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February 15, 2005 > A lesson in Civics

A lesson in Civics

Newark Citizen Police Academy

by Venkat Raman

Most of us are perhaps happy to not have direct interaction with a police officer - invariably it means we are on the wrong end of a traffic infraction. Equally daunting is the prospect of needing the aid of a police officer, which can mean that we are in real trouble. Yet it is the very institution of the police force that allows us to lead a peaceful life. If we educate ourselves on how the men and women of our police force do their job, we can gain an appreciation for the service we receive from them, and we may even become motivated to help out in the process.

The Newark Police Department runs a Citizen Police Academy program designed to provide community members with an inside look at local law enforcement. This 10-week course meets once a week on Wednesdays from 6 to 9:30 p.m. There is a lot of material covered in this course and the curriculum is similar to the Police Academy, but is kept at an appropriate level for civilians.

Terri Hernandez of the Newark Police Department supervises the coordination for the academy, from the initial contact to graduation. Applications from prospective participants are collected and the chief of police selects the eligible candidates. Class size is kept to around 20 for this yearly course. The department is currently accepting applications for the next academy that is scheduled to begin on March 16.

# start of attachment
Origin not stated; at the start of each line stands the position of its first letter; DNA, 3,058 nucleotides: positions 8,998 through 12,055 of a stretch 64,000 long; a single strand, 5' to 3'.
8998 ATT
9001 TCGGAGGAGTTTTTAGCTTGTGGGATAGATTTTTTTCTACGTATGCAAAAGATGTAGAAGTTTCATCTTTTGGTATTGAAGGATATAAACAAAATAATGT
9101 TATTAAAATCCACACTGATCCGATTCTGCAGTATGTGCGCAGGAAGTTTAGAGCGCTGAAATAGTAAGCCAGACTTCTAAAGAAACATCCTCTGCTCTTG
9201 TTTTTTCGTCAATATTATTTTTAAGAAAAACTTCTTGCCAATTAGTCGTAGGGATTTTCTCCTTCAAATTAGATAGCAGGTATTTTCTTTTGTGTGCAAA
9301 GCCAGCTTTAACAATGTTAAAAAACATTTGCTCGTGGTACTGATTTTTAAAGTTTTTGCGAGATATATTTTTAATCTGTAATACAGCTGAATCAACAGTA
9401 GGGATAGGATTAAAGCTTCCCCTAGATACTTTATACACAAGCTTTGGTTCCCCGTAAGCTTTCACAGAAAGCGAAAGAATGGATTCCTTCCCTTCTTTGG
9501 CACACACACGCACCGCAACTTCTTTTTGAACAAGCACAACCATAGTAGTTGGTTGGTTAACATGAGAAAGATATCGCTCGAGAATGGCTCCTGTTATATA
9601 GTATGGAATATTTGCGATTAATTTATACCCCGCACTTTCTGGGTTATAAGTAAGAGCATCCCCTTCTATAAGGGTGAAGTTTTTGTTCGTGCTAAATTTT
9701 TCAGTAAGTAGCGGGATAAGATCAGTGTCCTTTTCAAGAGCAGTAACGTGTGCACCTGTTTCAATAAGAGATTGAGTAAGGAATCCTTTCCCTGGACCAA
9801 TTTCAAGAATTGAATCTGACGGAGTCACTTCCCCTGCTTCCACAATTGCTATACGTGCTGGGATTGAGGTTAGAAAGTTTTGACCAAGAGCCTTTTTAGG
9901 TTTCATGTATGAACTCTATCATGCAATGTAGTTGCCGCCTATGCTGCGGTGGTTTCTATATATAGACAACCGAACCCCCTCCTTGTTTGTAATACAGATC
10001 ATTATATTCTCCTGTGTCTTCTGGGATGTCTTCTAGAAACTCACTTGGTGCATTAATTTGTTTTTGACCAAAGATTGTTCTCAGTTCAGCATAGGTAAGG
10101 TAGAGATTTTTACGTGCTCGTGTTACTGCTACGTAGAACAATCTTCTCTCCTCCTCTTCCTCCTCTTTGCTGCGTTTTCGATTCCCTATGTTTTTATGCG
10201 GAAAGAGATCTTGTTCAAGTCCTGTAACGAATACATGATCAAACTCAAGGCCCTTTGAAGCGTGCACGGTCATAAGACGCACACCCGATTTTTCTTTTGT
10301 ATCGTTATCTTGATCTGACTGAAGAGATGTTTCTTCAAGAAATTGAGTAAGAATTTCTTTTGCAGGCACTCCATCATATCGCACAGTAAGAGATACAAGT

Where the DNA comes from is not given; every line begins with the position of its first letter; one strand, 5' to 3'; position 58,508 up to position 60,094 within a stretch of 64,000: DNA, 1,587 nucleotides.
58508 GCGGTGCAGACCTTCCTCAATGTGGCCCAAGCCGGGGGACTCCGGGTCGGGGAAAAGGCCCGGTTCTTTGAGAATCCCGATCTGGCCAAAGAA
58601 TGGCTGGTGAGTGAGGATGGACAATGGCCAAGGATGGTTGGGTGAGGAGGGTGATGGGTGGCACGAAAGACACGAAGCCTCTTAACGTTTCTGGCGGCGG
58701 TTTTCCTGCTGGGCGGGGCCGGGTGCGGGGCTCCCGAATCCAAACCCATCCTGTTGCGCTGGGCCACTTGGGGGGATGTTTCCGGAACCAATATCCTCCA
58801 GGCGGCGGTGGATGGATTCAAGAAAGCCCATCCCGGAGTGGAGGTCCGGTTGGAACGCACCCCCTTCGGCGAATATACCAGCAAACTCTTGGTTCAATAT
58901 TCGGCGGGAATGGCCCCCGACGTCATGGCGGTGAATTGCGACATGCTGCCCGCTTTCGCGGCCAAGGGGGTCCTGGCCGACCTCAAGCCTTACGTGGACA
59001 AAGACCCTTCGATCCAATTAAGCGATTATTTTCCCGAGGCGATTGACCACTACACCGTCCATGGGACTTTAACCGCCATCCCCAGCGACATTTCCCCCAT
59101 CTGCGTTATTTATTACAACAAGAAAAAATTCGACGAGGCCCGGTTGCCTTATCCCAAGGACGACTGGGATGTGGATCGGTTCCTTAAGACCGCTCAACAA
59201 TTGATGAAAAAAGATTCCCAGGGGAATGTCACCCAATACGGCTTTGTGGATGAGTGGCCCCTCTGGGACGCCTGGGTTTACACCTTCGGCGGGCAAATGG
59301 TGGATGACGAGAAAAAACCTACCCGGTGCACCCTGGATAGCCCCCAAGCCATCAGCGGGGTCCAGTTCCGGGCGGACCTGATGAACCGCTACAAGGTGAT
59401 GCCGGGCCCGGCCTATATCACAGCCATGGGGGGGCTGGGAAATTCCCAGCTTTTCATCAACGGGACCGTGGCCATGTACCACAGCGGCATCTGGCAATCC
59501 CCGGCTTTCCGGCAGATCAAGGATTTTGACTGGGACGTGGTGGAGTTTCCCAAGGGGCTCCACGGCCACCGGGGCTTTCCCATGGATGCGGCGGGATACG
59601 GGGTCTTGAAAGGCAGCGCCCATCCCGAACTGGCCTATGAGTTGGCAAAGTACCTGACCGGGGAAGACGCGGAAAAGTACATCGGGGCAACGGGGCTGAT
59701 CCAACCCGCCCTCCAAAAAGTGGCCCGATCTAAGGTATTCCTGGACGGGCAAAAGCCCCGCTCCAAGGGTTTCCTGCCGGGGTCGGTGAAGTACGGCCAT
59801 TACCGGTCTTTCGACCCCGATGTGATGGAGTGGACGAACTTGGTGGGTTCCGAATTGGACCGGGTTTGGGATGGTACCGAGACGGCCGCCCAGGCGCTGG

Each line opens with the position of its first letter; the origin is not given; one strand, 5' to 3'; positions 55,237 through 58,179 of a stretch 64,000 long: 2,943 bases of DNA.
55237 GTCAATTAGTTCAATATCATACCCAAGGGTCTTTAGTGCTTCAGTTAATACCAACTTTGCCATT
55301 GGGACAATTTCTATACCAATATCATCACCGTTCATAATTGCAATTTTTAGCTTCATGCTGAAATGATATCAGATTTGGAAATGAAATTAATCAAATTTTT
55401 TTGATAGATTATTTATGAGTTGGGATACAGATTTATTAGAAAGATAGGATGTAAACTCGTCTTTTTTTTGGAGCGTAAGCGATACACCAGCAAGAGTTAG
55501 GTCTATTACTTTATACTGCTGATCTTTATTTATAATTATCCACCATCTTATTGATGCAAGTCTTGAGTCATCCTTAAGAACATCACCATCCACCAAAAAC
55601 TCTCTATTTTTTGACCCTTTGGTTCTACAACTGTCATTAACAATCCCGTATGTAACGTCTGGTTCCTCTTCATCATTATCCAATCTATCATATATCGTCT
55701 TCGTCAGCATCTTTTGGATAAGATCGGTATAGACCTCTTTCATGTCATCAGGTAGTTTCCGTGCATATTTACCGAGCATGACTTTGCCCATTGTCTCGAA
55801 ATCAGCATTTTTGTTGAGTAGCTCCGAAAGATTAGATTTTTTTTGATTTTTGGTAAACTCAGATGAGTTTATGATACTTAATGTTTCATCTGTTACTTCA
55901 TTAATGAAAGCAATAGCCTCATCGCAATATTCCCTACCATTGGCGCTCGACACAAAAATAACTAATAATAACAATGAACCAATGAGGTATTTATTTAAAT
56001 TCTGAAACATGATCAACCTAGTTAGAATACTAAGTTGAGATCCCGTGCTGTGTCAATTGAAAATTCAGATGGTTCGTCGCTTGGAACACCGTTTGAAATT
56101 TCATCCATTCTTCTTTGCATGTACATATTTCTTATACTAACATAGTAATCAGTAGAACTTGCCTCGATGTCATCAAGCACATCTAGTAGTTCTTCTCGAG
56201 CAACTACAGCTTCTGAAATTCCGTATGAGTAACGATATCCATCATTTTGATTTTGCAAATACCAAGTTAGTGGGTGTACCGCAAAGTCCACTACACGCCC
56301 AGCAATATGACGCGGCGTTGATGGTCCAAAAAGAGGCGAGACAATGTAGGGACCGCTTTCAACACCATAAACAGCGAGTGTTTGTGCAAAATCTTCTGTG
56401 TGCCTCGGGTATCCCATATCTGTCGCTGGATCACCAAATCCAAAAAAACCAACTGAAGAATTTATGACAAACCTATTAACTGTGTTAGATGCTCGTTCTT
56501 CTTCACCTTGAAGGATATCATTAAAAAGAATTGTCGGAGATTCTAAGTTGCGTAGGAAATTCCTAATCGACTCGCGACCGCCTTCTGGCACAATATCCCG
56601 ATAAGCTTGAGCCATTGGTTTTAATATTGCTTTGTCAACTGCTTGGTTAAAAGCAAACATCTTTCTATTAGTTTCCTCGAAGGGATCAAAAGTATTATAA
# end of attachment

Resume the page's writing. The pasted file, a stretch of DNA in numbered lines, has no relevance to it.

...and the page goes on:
There are specific requirements to be able to apply for this program: you must be at least 21 years old, live or work in the city of Newark and have no prior felony convictions or misdemeanor arrests within a year prior to applying.

Though some of the information presented may be fairly straightforward, it is likely that the finer points of law are also discussed. Participants are encouraged to ask questions and make it a lively interaction. Usual favorites for lessons are visits to the firing range, where participants can practice with police firearms, and K-9 demonstrations from service dogs. Topics include Use of Force, Patrol Procedures, Traffic, Investigations including gangs, narcotics and crimes against persons and property, as well as a S.W.A.T demonstration. Other topics that are covered include Crime Prevention and the Volunteer Program. All participants will have an opportunity to ride along in a patrol car with a police officer on an actual shift.

"One of the goals of the Citizen Police Academy is to facilitate an effective police-community partnership that includes open and honest communication," said Ray Samuels, chief of the Newark Police Department.

If you are interested in participating in the academy, contact Terri Hernandez at (510) 794-2352 or send an email to terri.hernandez@newark.org, or visit www.ci.newark.ca.us/pd/pdcpa.html.

 
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